Vinegar Shrub Recipes and Articles

Fresh Vinegar Shrub Recipe Archive

Very popular in the 18th, 19th and early 20th century shrubs are defined as "any of various acidulated beverages made from the juice of fruit, sugar, and other ingredients, often including alcohol". As I've discovered more about fruit vinegars from the old cookbooks handed down to me from my grandma and my ventures around the Internet I thought I'd start this page of shrub recipes as a way to preserve and share the past.

While fruit shrubs are commonly used for beverages they can also be used in other recipes. I welcome you to submit your fresh vinegar shrub recipes here too.


Drinking Vinegar: Have You Ever Made a Shrub? - We're not talking shrub as in the small bush in the corner of your yard. A shrub in the beverage sense is a non-alcoholic, fruit-infused vinegar that's usually mixed with soda water.

Cocktail 101: How to Make Shrub Syrups - Whether raspberry, strawberry, blackberry, or gooseberry, berries seem to fly through our local market, gone before you even know to miss them. I decided last year to preserve them for my future pleasure.

Drinking Vinegars - Bartender-writer Toby Cecchini talks about drinking vinegars and making "shrub" out of fresh fruit. Shrub is the American version of drinking vinegar and it's still popular in the South. (Scroll down and click on the radio button to listen to this interesting interview.)


Raspberry Rum Shrub - A raspberry convert, well kinda, whips up a less than 24 hour raspberry shrub then mixes up a drink for his that is my kinda guy ;)  A fun read and two yummier than ever recipes - won't disappoint!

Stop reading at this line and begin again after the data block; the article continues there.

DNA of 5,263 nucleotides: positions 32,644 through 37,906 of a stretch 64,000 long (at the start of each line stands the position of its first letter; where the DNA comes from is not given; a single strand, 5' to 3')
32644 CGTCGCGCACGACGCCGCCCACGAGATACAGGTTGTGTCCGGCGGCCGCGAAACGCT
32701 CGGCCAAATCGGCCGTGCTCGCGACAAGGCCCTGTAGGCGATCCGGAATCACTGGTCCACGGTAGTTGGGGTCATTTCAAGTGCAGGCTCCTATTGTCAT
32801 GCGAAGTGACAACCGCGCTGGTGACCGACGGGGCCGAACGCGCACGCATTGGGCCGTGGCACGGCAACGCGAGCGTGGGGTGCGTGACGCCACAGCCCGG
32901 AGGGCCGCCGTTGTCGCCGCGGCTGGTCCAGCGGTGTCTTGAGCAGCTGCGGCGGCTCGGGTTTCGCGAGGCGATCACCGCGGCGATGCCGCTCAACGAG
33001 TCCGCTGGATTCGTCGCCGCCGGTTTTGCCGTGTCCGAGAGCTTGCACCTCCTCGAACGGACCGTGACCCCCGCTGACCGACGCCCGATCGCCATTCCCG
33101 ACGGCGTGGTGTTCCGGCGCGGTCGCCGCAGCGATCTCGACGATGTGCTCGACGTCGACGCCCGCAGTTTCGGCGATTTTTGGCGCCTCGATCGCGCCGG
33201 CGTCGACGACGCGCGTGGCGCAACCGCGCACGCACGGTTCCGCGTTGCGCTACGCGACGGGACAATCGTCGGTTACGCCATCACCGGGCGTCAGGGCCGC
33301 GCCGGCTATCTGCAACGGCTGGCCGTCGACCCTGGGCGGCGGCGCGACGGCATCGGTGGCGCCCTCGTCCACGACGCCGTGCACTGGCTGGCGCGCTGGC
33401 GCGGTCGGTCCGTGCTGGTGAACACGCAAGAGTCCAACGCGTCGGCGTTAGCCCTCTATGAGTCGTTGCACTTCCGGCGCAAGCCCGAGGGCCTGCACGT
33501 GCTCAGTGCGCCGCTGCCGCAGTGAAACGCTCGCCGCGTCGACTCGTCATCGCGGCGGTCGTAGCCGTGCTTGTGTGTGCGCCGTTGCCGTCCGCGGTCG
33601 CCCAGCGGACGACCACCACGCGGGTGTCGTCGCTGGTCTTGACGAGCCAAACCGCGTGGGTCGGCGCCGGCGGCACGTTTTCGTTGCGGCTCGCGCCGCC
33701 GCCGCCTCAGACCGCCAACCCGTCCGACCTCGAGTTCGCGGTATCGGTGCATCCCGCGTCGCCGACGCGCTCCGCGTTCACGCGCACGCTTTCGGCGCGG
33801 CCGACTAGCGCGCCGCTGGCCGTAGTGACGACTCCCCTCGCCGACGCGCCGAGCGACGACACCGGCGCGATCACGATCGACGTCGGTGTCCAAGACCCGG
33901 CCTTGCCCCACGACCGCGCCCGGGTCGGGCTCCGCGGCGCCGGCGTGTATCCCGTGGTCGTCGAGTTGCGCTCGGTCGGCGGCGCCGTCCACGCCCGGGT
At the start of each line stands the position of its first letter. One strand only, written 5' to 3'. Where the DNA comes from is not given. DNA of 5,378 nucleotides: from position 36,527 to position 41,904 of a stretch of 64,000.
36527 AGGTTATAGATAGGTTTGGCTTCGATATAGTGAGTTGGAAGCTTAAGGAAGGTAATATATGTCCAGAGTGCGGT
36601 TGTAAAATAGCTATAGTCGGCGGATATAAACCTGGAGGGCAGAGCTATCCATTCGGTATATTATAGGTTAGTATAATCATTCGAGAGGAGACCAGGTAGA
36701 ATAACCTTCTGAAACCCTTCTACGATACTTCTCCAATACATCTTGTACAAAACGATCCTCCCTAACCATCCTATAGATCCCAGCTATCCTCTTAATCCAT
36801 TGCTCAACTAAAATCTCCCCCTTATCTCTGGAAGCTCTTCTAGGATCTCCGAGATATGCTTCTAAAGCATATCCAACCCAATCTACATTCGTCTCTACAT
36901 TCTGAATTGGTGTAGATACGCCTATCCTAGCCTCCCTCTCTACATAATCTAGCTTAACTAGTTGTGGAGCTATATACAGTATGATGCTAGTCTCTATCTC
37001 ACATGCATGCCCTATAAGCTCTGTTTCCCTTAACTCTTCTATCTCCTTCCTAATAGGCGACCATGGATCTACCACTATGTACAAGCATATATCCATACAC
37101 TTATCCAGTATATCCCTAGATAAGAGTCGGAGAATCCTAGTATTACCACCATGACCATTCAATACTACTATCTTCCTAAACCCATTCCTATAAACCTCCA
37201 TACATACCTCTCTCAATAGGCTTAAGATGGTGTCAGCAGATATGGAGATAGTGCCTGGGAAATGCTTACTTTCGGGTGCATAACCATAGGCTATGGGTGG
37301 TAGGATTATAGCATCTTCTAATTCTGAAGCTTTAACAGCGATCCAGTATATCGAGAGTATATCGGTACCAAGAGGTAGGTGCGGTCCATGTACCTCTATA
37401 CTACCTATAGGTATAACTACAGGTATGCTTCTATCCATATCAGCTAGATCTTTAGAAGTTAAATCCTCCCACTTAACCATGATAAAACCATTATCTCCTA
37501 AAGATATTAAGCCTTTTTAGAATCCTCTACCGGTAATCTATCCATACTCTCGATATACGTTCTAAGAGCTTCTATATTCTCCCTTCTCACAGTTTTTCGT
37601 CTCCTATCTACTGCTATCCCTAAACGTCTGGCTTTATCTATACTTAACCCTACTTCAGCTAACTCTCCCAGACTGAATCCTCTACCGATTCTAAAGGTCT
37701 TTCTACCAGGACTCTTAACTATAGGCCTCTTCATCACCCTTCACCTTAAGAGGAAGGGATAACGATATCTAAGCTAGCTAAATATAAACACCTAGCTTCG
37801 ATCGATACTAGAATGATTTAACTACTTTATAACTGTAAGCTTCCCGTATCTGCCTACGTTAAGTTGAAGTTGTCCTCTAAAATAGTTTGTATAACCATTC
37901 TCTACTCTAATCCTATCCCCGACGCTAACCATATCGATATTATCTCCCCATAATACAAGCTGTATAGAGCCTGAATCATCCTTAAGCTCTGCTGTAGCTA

Sherry Shrub - Not only will you find an award winning drink that blends shrub and sherry, the House-made Shrub recipe has ingredients that include elderberries, huckleberries and cardamom. Now that sounds like heavenly shrub! Adapted from a recipe by Neyah White, Winner of the 2008 Vinos de Jerez Cocktail Competition.

Strawberry and Raspberry Shrub - On four quarts of berries pour white vinegar enough to barely cover them. Let them stand for forty-eight hours, then drain off the vinegar, squeezing the juice out of all the fruit with the vinegar. If strawberries are used, the vinegar must be poured over a second supply of fruit before it will attain the proper flavour; but one supply of raspberries is sufficient. Measure out the liquor when it is ready, and to every pint allow a pound of sugar. Put it in a porcelain-lined kettle with the sugar and let it boil for ten minutes, then bottle it and set away in a cool place. A cupful of this syrup is sufficient to flavour a quart of ice water. (Drinks: pg 377) The New Galt Cook Book (1898) Margaret Taylor and Frances McNaughton, Editors

Elderberry Shrub - If there's one thing that can bring us out of mourning the end of elderflower season, it's the appearance of elderberries. These juicy, tangy, slightly sweet and Vitamin C-packed berries make delicious jellies, wines, and syrups – and, we recently learned, shrubs. Ever had a shrub?

Blackberry Shrub - I am going to describe a shrub you might be unfamiliar with...tart and refreshing, a shrub is mixture of fruit and vinegar that can be enjoyed in a cocktail or with sparkling soda water.